Fujitsu Ricoh FI 8170 – FI 8190 Review | Which scanner in 2023?

We have just got our hands on both the Fujitsu PFU Ricoh Fi 8170 and the Fujitsu PFU Ricoh 8190. What we want to do is test them and see how they do. Remember, these models will replace the old Fujitsu Fi 7160 and the Fujitsu Fi 7180.

We will focus on the aspects that made the Fi 7160 a great scanner and see how things have evolved from there. I think it’s best to test them the same way we tested the old models, and then compare things a bit and see how they evolved. Just for the sake of our test, we also took an old FI 7160 that we will run in parallel.

ProductFormatScanning areaConnectivitySheets per minuteImages per minuteADF SizeDaily Duty CyclePrice
 Fujitsu Ricoh FI 8170

A48.5 x 14USB 3.2 + Ethernet up to 1000BASE-T70140100 sheets10000 sheetsCheck the price on Amazon
Fujitsu Ricoh FI 8190

A48.5 in x 14 inUSB 3.2 + Ethernet up to 1000BASE-T90180100 sheets10000 sheetsCheck the price on Amazon

Paper handling and formats

First thing we did was to make 3 separate batches for testing purposes. The first batch was your regular 20 page batch of A4 documents in relatively good condition. We also had a second batch of 10 relatively fragile documents and another batch of 30 pages that involved mixed sizes and thickness.

First one to try out was the FI 7160 with the regular batch. As you probably know it did very well, just like in our previous test. Everything was fed normally through the scanner with no apparent issues. The second scanner was the Ricoh FI 8170. Immediately we noticed that the feeding was much smoother and just felt faster than the 10 page difference between the two. It’s almost as if the newer model had a lot more confidence. It also felt quieter than the old FI 7160. The 8190 felt like a rocket, smoother pickup and just really fast. I guess for larger volumes, you should go for the faster model.

Immediately after I noticed the smoothness of the pickup mechanism, I jumped to try the fragile documents. I must say, I was not dissapointed, everything works just perfect. On the FI 7160 it worked really well, but the new model seems to gently take each document and feed it through the scanner. On both the FI 8170 and the 8190 I just had more confidence to run everything through it, without worrying about damaging the documents or having constant jams. In this sense, in terms of fragile documents, it’s a big evolution compared to the older scanner.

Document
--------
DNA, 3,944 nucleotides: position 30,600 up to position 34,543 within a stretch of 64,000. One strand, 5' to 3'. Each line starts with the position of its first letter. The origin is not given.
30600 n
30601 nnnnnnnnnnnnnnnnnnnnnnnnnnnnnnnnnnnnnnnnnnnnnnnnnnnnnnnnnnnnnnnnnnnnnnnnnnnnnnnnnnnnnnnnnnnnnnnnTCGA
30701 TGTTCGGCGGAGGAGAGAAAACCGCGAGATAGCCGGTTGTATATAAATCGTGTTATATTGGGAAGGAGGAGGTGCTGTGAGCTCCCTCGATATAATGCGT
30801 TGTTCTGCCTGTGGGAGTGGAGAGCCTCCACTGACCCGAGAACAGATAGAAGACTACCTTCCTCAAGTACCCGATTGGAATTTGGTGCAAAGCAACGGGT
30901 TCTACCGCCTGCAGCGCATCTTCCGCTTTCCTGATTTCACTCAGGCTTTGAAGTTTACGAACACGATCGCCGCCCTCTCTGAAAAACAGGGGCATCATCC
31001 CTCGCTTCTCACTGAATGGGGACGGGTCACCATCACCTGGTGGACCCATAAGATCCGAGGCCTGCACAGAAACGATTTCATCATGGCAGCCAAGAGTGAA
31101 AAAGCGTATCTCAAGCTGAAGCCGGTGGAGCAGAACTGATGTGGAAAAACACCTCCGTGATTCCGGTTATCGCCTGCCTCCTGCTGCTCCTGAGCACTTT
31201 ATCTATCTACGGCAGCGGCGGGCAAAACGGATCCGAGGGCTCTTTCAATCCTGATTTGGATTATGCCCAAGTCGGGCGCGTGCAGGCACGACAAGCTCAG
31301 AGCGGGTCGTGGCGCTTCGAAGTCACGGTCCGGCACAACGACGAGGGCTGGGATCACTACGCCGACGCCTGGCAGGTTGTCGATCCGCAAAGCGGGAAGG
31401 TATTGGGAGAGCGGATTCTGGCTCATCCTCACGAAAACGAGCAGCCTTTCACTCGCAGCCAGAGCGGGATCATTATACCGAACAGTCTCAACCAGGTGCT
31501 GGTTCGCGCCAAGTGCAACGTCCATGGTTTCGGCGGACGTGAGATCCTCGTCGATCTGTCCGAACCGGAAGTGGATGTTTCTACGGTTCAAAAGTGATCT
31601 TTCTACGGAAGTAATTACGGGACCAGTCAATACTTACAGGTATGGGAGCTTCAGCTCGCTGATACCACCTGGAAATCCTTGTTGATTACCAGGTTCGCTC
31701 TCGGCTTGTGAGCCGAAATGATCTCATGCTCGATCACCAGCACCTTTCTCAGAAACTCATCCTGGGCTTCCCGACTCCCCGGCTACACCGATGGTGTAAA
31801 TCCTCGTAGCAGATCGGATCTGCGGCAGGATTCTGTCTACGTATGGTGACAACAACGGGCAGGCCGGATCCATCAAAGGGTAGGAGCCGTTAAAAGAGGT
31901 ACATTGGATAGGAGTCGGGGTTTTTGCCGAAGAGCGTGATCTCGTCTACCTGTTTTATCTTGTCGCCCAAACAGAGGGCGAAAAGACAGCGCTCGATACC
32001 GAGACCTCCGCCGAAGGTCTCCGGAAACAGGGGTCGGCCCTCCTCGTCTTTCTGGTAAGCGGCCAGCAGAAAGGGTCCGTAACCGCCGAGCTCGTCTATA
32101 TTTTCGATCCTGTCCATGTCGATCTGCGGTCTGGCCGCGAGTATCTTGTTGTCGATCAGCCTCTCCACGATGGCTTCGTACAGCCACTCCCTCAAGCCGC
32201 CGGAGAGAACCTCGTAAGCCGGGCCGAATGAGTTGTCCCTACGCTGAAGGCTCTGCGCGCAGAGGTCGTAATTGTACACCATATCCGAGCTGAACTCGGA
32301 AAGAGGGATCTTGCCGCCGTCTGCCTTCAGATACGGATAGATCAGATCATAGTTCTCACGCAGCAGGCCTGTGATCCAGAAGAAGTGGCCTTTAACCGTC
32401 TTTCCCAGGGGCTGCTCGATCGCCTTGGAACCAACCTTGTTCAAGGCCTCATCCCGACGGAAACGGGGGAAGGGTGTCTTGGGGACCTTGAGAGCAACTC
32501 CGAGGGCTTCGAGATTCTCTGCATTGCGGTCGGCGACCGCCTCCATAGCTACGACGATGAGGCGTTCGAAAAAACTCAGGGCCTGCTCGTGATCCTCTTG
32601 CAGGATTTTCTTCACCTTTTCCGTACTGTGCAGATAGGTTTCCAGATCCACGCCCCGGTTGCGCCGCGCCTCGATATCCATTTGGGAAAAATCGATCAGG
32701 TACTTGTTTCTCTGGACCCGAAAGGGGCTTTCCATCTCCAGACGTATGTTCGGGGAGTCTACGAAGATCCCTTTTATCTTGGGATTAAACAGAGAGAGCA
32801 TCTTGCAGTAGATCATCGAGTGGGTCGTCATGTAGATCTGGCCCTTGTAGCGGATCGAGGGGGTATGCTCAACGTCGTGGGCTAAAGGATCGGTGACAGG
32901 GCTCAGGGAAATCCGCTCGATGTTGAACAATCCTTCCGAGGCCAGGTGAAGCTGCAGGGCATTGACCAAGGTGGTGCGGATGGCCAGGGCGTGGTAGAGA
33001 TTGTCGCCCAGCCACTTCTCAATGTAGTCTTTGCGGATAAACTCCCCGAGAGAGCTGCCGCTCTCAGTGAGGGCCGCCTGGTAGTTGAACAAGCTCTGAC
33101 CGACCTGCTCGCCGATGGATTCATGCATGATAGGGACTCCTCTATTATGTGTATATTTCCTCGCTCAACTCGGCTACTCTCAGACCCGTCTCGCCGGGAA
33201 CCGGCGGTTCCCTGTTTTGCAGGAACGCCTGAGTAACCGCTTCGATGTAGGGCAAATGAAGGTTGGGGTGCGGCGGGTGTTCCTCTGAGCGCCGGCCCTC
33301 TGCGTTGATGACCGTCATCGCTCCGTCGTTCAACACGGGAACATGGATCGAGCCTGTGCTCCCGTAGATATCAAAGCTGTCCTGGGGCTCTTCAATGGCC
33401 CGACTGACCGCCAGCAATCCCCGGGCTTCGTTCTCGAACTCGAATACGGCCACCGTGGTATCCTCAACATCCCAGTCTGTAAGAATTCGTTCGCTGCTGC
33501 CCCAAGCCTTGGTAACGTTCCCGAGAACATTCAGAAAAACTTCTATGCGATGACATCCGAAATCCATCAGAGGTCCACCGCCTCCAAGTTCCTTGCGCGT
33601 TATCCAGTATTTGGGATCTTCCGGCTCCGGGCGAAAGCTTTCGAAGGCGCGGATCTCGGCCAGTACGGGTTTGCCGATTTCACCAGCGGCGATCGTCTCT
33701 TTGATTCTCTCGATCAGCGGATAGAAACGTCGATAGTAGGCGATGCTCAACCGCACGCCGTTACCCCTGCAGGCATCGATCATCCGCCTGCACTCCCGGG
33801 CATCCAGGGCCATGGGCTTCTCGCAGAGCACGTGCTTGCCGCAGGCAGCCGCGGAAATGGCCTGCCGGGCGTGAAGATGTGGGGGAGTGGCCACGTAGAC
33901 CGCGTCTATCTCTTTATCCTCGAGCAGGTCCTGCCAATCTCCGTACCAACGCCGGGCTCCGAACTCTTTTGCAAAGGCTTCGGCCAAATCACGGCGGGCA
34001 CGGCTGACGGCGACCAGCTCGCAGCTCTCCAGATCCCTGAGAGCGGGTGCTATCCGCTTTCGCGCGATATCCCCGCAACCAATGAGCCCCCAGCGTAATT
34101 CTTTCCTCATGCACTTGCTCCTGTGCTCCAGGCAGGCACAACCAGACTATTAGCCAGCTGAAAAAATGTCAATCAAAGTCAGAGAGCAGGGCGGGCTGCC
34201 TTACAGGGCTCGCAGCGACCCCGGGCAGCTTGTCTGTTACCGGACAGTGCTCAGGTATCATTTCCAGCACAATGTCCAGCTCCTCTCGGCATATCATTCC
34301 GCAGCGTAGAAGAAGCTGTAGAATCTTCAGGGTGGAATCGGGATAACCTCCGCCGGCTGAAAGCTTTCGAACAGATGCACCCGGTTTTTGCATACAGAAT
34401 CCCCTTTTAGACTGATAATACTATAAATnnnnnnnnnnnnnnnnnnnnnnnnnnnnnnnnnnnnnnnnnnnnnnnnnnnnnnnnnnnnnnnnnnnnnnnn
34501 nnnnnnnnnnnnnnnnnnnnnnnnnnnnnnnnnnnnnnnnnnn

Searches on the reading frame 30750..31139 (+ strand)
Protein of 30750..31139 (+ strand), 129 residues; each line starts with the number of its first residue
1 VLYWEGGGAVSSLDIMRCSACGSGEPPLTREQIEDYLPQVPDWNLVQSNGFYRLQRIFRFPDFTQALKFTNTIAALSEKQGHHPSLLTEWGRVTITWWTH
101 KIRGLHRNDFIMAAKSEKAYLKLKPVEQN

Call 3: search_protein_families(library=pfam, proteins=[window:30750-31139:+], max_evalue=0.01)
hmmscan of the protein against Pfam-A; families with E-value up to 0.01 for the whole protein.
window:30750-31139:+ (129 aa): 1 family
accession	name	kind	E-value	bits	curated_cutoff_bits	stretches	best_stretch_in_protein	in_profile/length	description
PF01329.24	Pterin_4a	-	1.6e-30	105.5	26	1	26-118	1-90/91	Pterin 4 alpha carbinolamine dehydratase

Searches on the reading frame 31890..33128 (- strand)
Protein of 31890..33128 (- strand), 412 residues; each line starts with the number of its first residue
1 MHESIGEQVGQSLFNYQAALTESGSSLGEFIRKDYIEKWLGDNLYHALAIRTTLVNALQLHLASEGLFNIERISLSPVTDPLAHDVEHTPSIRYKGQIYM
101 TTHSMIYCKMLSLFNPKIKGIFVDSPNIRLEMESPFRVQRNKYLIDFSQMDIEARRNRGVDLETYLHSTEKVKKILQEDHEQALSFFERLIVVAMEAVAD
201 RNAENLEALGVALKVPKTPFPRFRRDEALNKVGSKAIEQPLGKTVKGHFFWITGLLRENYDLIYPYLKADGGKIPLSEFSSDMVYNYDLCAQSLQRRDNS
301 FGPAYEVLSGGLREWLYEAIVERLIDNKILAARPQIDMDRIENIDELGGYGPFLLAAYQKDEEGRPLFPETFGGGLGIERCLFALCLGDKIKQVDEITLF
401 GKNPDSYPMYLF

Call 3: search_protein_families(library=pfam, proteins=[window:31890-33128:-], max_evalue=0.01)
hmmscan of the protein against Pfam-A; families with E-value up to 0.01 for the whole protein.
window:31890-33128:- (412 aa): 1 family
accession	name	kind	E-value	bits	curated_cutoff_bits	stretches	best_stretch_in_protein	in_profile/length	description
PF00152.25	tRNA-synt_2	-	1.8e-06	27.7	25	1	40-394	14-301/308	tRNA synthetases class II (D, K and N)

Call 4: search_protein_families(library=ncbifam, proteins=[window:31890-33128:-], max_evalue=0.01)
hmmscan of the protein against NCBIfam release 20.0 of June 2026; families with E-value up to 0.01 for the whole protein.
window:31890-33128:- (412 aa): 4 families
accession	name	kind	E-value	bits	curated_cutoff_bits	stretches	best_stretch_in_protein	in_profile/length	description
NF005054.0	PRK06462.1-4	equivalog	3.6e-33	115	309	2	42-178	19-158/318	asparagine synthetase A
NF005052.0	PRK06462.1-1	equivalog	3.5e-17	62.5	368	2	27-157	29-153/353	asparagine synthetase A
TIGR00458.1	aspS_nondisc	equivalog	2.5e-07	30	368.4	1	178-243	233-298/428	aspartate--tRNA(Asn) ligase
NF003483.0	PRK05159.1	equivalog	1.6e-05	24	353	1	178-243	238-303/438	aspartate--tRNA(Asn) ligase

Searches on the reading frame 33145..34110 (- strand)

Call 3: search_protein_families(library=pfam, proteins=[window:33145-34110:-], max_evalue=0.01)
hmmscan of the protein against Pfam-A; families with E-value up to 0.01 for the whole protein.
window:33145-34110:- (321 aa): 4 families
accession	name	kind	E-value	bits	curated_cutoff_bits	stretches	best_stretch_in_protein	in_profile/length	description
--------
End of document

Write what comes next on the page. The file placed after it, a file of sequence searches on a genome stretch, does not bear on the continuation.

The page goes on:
When we tried the mixed batches, honestly it did not feel such a big difference. Maybe the processing on the newer models felt a bit faster, but all in all, I would say there is not that much between them in this sense. I guess mixed batches will always be a problem, so there is not much manufacturers can do to improve the process.

Connectivity

I must say, when I first heard about the FI 8170 I immediately checked the connectivity features and options. To my surprise, it had ethernet, which suddenly makes this a digital sender. So how does it work in practice.

Well, we took the FI 7160 and created a destination on a network computer. But this means that you have to first setup the access from the desktop computer you are scanning on, and give permissions on the destination computer. It’s quite a workaround I must say. Nonetheless we did this and we scanned to a destination on a windows server station. Then we had to setup our ECM solution to take files from that folder. All in all, for our solution this works, but would it work for any solution? I don’t know what to say.